Hello and welcome to week seven lectures on Dickens's a Christmas Carol in today's introductory session. To this week, I will be talking about Charles Dickens. His literary output, his Gothic imagination as well. Us briefly introduce the context to the Christmas ghost story. Charles Dickens is perhaps as famous today. He was in his lifetime, the author of 15 novels, fight novellas and countless stories and essays. He also generously promoted the careers of other novelists. In his weekly journals and concerned himself with social issues. Charles Dickinson was immensely popular, even in his own lifetime. He was also very prolific. He was also very important in promoting the careers of other writers. Such as, um, we'll get Collins, Elspeth, Gaskell. So he was an important influence on them as well. More importantly, he was a social performer, especially discussing issues that needed reform in his fictional, not or dos. He excelled in writing about London settings and grotesque and comic characters. And some of those characters are Uriah, Heep and Feigen, miss Havisham and Scrooge, and the artful Dodger Miscavige. Trump is from great expectations. Feigin from Oliver twist Dodger, a pro only with twist as well. Um, so you can see that yeah. Characters come from a wide spectrum, wide social spectrum. Uh, based in London, he was a London writer and beacons is, uh, known as a caricature wrist. Uh, he is known for his grotesque characters, his macabre, uh, settings as well. And, and God becomes a subtext to some of the ways in which they can fictionalize the issues that he wants to, uh, reform. Begins was born. It puts Mark, uh, on seventh, February 18, 12 son of John Dickens, affectless and improvident, Navy Clark with a great love for literature and his wife, Ellsberg Charles drew, and ironically affectionate portrayed of them. And mr. And mrs. Macabre, um, it, those characters from, uh, David Copperfield. The answer is a 19th century. Novelist Dickens was born to an improvident father. Um, one who was not very careful with his money. In fact, the family went into debt because of the mismanagement of the family's finances. In fact Dickins was taken out of school as a boy and sent to the block and factory, which had an immense impact on his psyche. You also realize that begins drew on his own personal experiences in sketching, certain characters and Evans in his walks, happy childhood and chat them during which you read voraciously. Ended with a move to London in 1822, family poverty, mental, the young child had to learn, had to earn money and he spent a humiliating year labeling bottles in a blocking factory. During this period, his father was imprisoned for debt, both experiences informed later novels. The interesting thing here to note is start. Brit Dickins was not a London eye. He moved to London in 1822. She was an outsider looking into this world so that, uh, understanding of London as an outsider, uh, is, is something that had, uh, an interesting, uh, influence in the way he sketched in the way he, uh, narrated London in his works. His family's partly meant that he had to go into work very early on, as I just mentioned. And it was extremely humiliating for him to do, man will LIBOR, uh, and he, um, felt, uh, endlessly, um, injured, um, mentally speaking because of that experience. And he tried to kind of, um, get rid of that, uh, hunting. Uh, impoverished pass by writing about good in his work. So his experiences, his early experiences, uh, were, um, written into his, uh, later novels. After leaving school, he became a parliamentary journalist and sketch right there. He first won fame in 86 with the antics of the Cockney sportsman portrayed in the Pickwick papers, which was issued in 20 monthly parts. You can see, um, where they can, uh, got his expedience in writing. He was a journalist and a sketch writer before he went into full time, uh, fiction writing. He also became, uh, very well known with his, uh, Pickwick papers. And this work was issued, uh, in a series. It was published in 20 monthly parts, one part for every month. Um, most of the novels of that time they're issued in this fashion next written in monthly installments with prodigious speed game Oliver twist, which was published in 1838 and the semi climatic, Nicholas Nickleby. Which was, uh, written in 1839. They consume, graduated to writing complex and resonant masterpieces that have ensured his enduring fame, including David pupper field published in 1850 bleak house in 1853. Great expectations in 1861 and our mutual friend in India. Didn't 65. The cans. Wrote at the end and normous he's, he was prodigious in his outward and the speed with which he turned out works was very impressive. All the way dressed was very popular and it was followed by Nicholas Nickleby and there was a comic, um, trajectory running through Nicholas Nickleby, uh, too, just as we saw in the Pickwick papers. His late dumbest appeases suggest great expectations. And Blake house were a very advocate of Dave oblique as well. And in fact, the plots were complex and the issues that they tackled with also, uh, problematic, um, social issues and enthusiastic and enthusiastic for the theater, he enjoyed performing his own works and twice stored America lecturing. After the collapse of this marriage, 1858, he continued his lifestyle. What the actress nearly turning in. He died of a stroke in 1870, leaving the mystery of Edwin Drood, unfinished Dickens, enjoyed hitter. In fact, he also performed in place and he also enjoyed reading, performing, except from his own fiction. His own works. These lectures were immensely popular with the audience, both in great Britain and, and America. In fact, he went on to work twice, uh, in America, lecturing. His marriage to Catherine Hogarth collapsed in 1858. Uh, and despite that, or because of that, he continued his, uh, uh, lies on with the actress, uh, nearly turning. He died of a stroke, which was apparently, uh, brought about by his exhaustive, uh, work ethic. And his last work was unfinished, but just, um, the mystery of Edwin drew. Now, let's talk about that. Ken's and the Gothic imagination, Gothic imagery and friction during the early Victorian era functions in much the same way as the subconscious dusk and the human mind. In other words, it acts as a repository for drugs, bottling emotions and desires, troubling, emotions, desires, and ideas, what they breaks through into the seemingly rational. And so Bernard dibs about those. So just Dickens and draws attention to the dark shadows and hidden corners of modern society. Dave, a blend of interesting information and critical perspective in this set of ideas by Greg Boswell. Firstly, we need to understand that there is a connection between Gothic and the sort of conscious in the human mind, the risk of that, or correlation between these two aspects. In fact, the subconscious does break out. Through got imagery that we find infection. Secondly, the Gothic becomes a posteriori, it becomes a vessel. It becomes a collection, a space, a space that collects all the troubling, emotions, desires, and ideas. And further, we need to understand that the God takes subtext becomes very powerful, even in works that are apparently about, um, Rational aspects of the human society, apparently about sober issues of, um, society dealt with my others, just sticking. So even when Dickens is writing about bureaucracy, complications of the bureaucracy, such as the judicial system, the quad thick subtext and what technology, um, please Howard. Yeah. And that fictional, you know, worse. In that fictional, uh, and, um, by such a Gothic, uh, uh, not, or what the right is doing is to bring attention to the dark shadows and the hidden corners of modern society and the human psyche during this era got there. It moves away from the castles Abby's and mountain landscapes. So beloved and Radcliffe, and instead moves into contemporary, urban environments. In particular tech moves into London. So you can see a shift in tone of the growth or the progression of this Gothic mode, um, in Ratcliffe and other early got, uh, writers such as monk Lewis. Um, the glottic was associated with castles airbags and mountain landscapes, extreme, uh, specialties, but with Dickens. And, and even art Collins, the Gothic moves into contemporary urban spaces. So they've got the comes home, um, in, in, in, in some sense, the God that comes to London, to the London, urban houses to the count houses, a narrative to just only with twist published in, but it's seven meetings. She seemed to have very little common in common, the great Gothic novels in the 1790s. But it deals with a story of an innocent orphan Oliver pursued by Madison figures, just monks, um, and bill Sykes through decaying and shadowing London salons lit only by Moonlight. So you can see how the God enters even, um, this story, which apparently seems to be the story of an orphan who is having a difficult time in, um, London. How are the Coptic comes through such terrible and bizarre threatening figures, just months and bill Sykes. These are, these are, um, teams, um, men who run end of teams. So, um, it's very interesting to see how, um, the goddess that infuses, um, social discourses about the lives of, um, orphans and children who are out in the streets. London itself becomes a problematic space because it's decaying, it's corrupt, it's shadowy and it's threatening. And, uh, it gets lit on lead by a Moonlight. And then there's no rationality apparently seeping into the streets of London in this work, the central idea behind the plot together with the atmosphere and the portrayal of the city. I decided she got the in nature. Whereas the youthful innocence and the novels of, and Radcliffe have pursued down castle Cardos in all the twist they're pursued through Victorian city street. Once again, you see how God is embedded in the oven space of London, which is the central subject of the Oliver twist. Um, it is very interesting to see, um, how the Victorian city streets. Become got thick. And, uh, instead of these young, innocent, innocent, vulnerable young women who are chased down the car does have a dot cost. Here. We have, uh, young boys, vulnerable young boys who are, you did buy, uh, thieves such as, um, Fagen and, and, uh, build Sykes in. All of the twist channels, Dickens and all the, which it's definitely had ambitions on a simple desire to promote fear in his readers, but his use of disturbing imagery to emphasize important concerns about contemporary burden added intensity to his arguments in all limit to us, the orphan Oliver's in the sentence is contrasted throughout with the greed of the Well house administrators, the grizzly practices of mr. take a shop and with Fagan's gang of amoral teeth, grotesque comedy, and macabre imagery combined to make the cut his issues raised by the book all the more disturbing and memorable. Again, there's a point by Greg Bossville is remarkable for the contract. Uh, it brings out. What he's trying to highlight here is, uh, Oliver twist is not just about a provoking field in his readers. Uh, it's about, um, holding up to the view of the readers, the contrast between the innocence of the orphan and the greed of the administrators, as well as, um, the gang of Abel road peeves. So there task characteristics and macabre imagery, um, paint. Uh, CDs of characters, um, from the administration two teams. And in fact, um, read underlies. Most of these characters are, uh, practices in the story. So this mechanic imagery becomes thing. Um, the task becomes glottic as well, and, um, the novel becomes more disturbing and memorable for these reasons. And occasions, deacons went much further and you've got the purely from macabre effect, the vampiric Daniel quilt, for example, who terrorizes little now in the old curiosity shop is finally buried with a stake through his heart in the center of four lonely roads. Even in little, um, even in the old days, lost his shell. A shop was never, the character is little. Now there are Gothic overtones, and these Gothic overtones create a particular effect. Uh, a disturbing, dark, uh, impact on the readers. Um, Dan it, well, poop is grotesque Cruz, comically evil, uh, at the end is finally, um, killed with a stake through his heart. And he's buried in a center for lonely roads in blind that he has an unholy debt. So these, um, effects that Dickens into his art, not a dose make, make the point. Um, he wants to stress really go home. Um, but the readers and he got, he uses the goddamn for greater, uh, effect. Um, sometimes yeah, got it. May not be a fully fleshed out plot in this works. It can be for that effects that he wants to bring through his use of a language. Crook the rag and bottled margin from bleak house dies of spontaneous combustion and miss Hamish Jones, bridal gown effectively doubled as her funerals, shroud in rate expectations, this intertwining in the Victorian era of realism and a sense of moral outrage with an inventive use of God, the imagery and results in a path of new variation of the traditional, the so all along what I've been, trying to point out with the With, um, Dickens just context in terms of the goddess, is that the God thing, the Gothic undergoes a remarkable change, um, in the hands of beacons, you got the, is urbanized, got the, comes home, got the cans, uh, into the town houses. And, um, they can also appropriate signs, um, in order to, um, In order to make a bizarre point in a very, very effective manner. For example, a crook, the rag, and bought emergent in a bleak house, he dies a spontaneous compassion. He just, he just, um, you know, blessed into fire and find day and he dies. And that's very ironic as well. And deacon is satirizing, um, crook here, but pointing out that, you know, at one point, um, His own body couldn't handle the kind of, um, greed and expectation that he wreaks on his, uh, uh Whitten's and for the in great expectations, miss Hampshire's by brighter ground gone, her white gown, uh, becomes her Strout, um, itself. Uh, she, she doesn't change. You know, she seems to freeze in time when her, uh, Betting doesn't happen. Yeah. And she just, um, goes freight from her wedding to her funeral in some sense. And that's very ironic. So Dickens is creating a particular effect. Through the Gothic mode instead of, um, having really, uh, you know, uh, no Gothic drugs or just, um, you know, spirit, he is her, uh, harnessing signs instead he's harnessing, um, the characteristics, the puzzle capitalists takes of the characters themselves and turns them into, um, into an inventor and a way of making the Gothic very, very effective.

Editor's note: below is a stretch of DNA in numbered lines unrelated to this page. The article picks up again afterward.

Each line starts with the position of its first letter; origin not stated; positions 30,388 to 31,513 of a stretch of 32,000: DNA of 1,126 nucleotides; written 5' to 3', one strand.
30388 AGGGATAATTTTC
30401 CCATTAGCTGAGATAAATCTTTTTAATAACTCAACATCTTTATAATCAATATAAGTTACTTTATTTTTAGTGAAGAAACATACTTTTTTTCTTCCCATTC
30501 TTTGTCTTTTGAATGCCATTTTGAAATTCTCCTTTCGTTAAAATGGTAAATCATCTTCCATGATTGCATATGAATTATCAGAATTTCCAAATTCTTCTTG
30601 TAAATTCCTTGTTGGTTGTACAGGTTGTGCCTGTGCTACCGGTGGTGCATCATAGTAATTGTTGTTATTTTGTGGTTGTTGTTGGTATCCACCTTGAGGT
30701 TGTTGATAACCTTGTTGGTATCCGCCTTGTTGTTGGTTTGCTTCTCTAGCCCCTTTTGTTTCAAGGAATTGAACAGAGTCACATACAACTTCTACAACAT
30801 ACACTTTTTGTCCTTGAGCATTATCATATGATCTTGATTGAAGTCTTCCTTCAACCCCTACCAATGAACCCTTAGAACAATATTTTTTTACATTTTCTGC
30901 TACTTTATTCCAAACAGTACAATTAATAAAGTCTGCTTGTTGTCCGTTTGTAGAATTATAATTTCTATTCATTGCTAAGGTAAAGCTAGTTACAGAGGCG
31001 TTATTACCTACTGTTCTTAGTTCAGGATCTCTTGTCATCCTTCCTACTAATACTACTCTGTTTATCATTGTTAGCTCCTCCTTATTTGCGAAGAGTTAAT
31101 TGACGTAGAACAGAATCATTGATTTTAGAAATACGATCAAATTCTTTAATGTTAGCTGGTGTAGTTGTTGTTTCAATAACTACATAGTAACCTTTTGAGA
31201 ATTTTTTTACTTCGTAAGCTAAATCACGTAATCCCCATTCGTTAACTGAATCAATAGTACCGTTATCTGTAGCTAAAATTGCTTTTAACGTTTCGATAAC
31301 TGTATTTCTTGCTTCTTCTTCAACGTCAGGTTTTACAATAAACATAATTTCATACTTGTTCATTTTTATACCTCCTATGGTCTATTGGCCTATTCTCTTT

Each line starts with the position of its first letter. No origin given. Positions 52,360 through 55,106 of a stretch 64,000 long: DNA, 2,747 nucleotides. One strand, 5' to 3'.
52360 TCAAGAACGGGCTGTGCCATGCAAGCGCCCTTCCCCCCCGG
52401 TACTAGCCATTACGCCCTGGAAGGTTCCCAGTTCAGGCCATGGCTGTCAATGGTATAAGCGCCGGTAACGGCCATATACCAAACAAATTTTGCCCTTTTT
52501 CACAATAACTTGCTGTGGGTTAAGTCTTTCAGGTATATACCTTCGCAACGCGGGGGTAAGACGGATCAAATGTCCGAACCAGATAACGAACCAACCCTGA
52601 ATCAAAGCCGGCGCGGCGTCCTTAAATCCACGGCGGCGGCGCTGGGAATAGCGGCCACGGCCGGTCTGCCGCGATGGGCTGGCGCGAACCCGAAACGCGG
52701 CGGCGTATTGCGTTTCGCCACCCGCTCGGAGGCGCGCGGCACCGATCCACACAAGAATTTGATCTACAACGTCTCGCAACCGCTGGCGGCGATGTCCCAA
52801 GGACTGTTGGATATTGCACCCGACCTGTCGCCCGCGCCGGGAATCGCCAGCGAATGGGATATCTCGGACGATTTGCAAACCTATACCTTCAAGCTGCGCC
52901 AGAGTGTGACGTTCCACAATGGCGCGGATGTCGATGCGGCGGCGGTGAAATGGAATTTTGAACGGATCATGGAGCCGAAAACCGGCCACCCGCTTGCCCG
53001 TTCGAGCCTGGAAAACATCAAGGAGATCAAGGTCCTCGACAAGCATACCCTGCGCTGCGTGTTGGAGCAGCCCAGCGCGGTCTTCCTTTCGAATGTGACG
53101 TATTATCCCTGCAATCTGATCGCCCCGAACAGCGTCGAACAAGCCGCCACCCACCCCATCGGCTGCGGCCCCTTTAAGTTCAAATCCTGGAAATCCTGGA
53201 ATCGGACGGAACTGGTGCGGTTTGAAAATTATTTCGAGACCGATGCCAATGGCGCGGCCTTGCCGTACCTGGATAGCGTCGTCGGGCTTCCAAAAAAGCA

Video 2: A Christmas Carol

A Christmas Carol improves being a ghost story Pressmans to give the work its full title was the first, the most popular of Dickens. A series of Christmas books. This one published by Chapman in whole, on 19 December, 1843 was an immediate success. And the initial print run of 6,000 copies sold out within a matter of days of Christmas. Carol is a golf story. Vision at the time of Christmas, it is a series and it's an only work, but against it, 1843. So it came before all the Metro works. It was very, very popular. It was an instant bestseller and the 6,000 copies sold out in a matter of days. So you can see the popularity of the subject matter with the British reading public. They can send hope. The book would clear his debts with Chapman and hall, but the lavish production, including forward guts and for Kyla plates, John leech meant Dickens only made it's two 30 pounds from the first printing was supposed to follow, but I'm plagiarized Washington of the book appeared in January, 1844. They can take the publishers of the pirated edition to court. But even though he won the case, he found himself liable for costs of around 700 pounds and the guilty party declared bankruptcy. So it's very interesting to see the publication, a context for a Christmas Carol it's maddening, it's saddening for begins. You can see why. He wanted to make a lot of money with this book, but unfortunately that illustration elements, for instance cuts and the color plate it's done by John leech was very expensive and he could make only a little bit of money and. You know, it was even worse for him when he realized that that plagiarist washing of this work was doing the rounds in January, 1844. And he takes the publishers of the pattern, addition to court, the humans, the case, he doesn't get money out of it because the guilty party declares bankruptcy and Dickens had to bear the costs of the court. So you can see that there is a lot of irony. Uh, when you think about the external, uh, details, the external events surrounding a Christmas Carol, which is a moral tale that tries to drive cool through a ghost story. And there are lots of, um, not very moral, um, and underhand, um, feelings happening with relation to, um, uh, publishers who pirate on this edition. At Christmas book by Charles Dickens published in 80. Um, 1843, uh, had been prompted. They can have been prompted to write this morality tale, because he had been perfectly stricken down by the appalling revelations, published in a parliament report on child labor in 1843. So that is the immediate provocation. For, uh, Dickens in writing this tale, the, the report on child labor, the involvement of children in manual labor and the appalling conditions had been the, um, social costs drives, begins to, um, ride this tail. Christmas. Carol is an allegory about penny pinching, misanthrope ethicist, Scrooge. Who on Christmas Eve receives an unexpected from the specter of as long dead business partner. Jacob Marley wounds. Kruge that three further spirits will haunt them. The ghost of Christmas, past the ghost of Christmas present and the ghost of Christmas yet to come. Uh, forest crews confront the consequences of his actions. You have the Betty traditional signifiers of a Gothic tale here in this story, ethicists cruise, that central protagonist of this, uh, of this, um, novella. He receives a visit from his dead partner. Jacob Marley, who wants in that tree for the ghost will visit him and will make Edna Scrooge face the consequences of what he had been doing so far. So. The spirit world immediately kind of gives a Gothic framework to the story. This is about the story with a moral, um, lesson at the end of it for the reader does to take home. He's especially horrified that a Scrooge is especially harder for him. I eat by the hardship endured by the family of his Clark Bob Cratchit crew. Just chasing experiences, have a salutary effect. The mindset is redeemed and transformed in the profess Dickens road. I have end of it. And does it go slim little book to raise the ghost of an idea, which Elmont put my readers out of humor with themselves, with each other, with the season or with me may taunt their houses pleasantly and no one was too late. The point of the was the stations of the three girls is to show Scrooge, um, the experiences of the family, of his Clark Bob Cratchit, um, the poverty, and yet. The ideal family bond in, in, uh, his clocks home, uh, makes Cruz realize that he had been extremely miserly and then he mends him and he makes sure that he means his ways and he, the souls to change his attitude towards his Clark and his family. So the presence of the ghost have a beneficial effect on Scrooge. It helps the presence of the ghost helps. Um, redeems crude and transforms him. And in the purpose Dickens wrote that, uh, he had infused the goals with an idea, a very important idea, the idea of being very charitable towards those who are in need. And he, uh, mentioned that this kind of ghostly idea will not. Uh, put the readers out of humor. The readers won't be affected by this kind of goes. In fact, nobody will be, um, injured by the nature of these goals and nobody will wish to lay these goals. So these goals are, are sketched in a more benign manner. These NGOs have nothing, uh, of the dark side to them. Prince Albert, the newly installed has been of queen Victoria, popularly associated with institutionally is saying the British family, Christmas and institutes, which is still with us. Um, in the sense that Christmas is celebrated across the world. It was Albert, for example, who brought from his native Germany, the tan of balm or Christmas tree in 41 is normally given us the date for this happy imputation. So the idea of celebrating Christmas with the Christmas tree is apparently Prince Albert idea. Um, apparently he, uh, brought the tree from Germany in 1841, and this habit was really picked up by the, uh, British, um, public. And it was, uh, exported across the world. The Christmas tree replaced the traditional British you log wood designed to give vendor warmth, not something to deck with pretty lights, fairies favors, and around its base presence. But the tenant bomb or the you log along with mistletoe, we're incorporated into Christian festivity from pre-question paid good and rituals associated with it. The seasonal turn of the year, the rebirth of the land and the green gods. So can this set of ideas, what we realize is the, a pig then origins of certain aspects of Christmas. Um, in fact, the you log with, um, traditionally used before, uh, the tree became very popular. The you log, uh, was designed to give a warrant. He didn't want to, um, people during winter, the idea of decking it with lights and fairies came later. And, um, what is important to notice is the precursor pagan rituals associated with the seasonal syllabus , which are, which was meant to celebrate our ocean, the rebirth of the land and the green gods. So Prince Albert arrival. Yeah. Uh, in re ridden, uh, did. Make a lot of changes to the way, uh, this, um, festival is celebrated. Shortly after the arrival of the Christmas tree in the British parlor begins with a Christmas Carol institutionalized, what one would call the modern spirit of Christmas. They can subtitled his story. A ghost story for Christmas. The ghosts are imported from folklore and legend and not Christian gospels. The famous split of Christmas was designed by the artist, John leech for the first edition of a Christmas Carol clearly draws on classical pagan iconography. So justice Albert made a few changes to the way this festival was celebrated. Yeah. They can also bring some, a new tradition, um, of, uh, celebrating, um, the spirit of, uh, Christmas. The idea of Christmas Carol was institutionalized and becomes one of the modern additions to the spirit of Christmas. And this was added by Charles Dickens. The subtitle to the story, a ghost story. Um, it's interesting because NGOs are part of folklore and legend and not part of the Christian gospels. And, um, this particular illustration on the slide is designed by artists, uh, John leech, and he draws on he's influenced by class pagan, um, iconography, illustrations, and visual elements. So this is of the interesting context that we need to keep in mind when we think about the idea of the Gothic and the NGOs in relation to this Nardo thank you for watching. I'll continue the next session.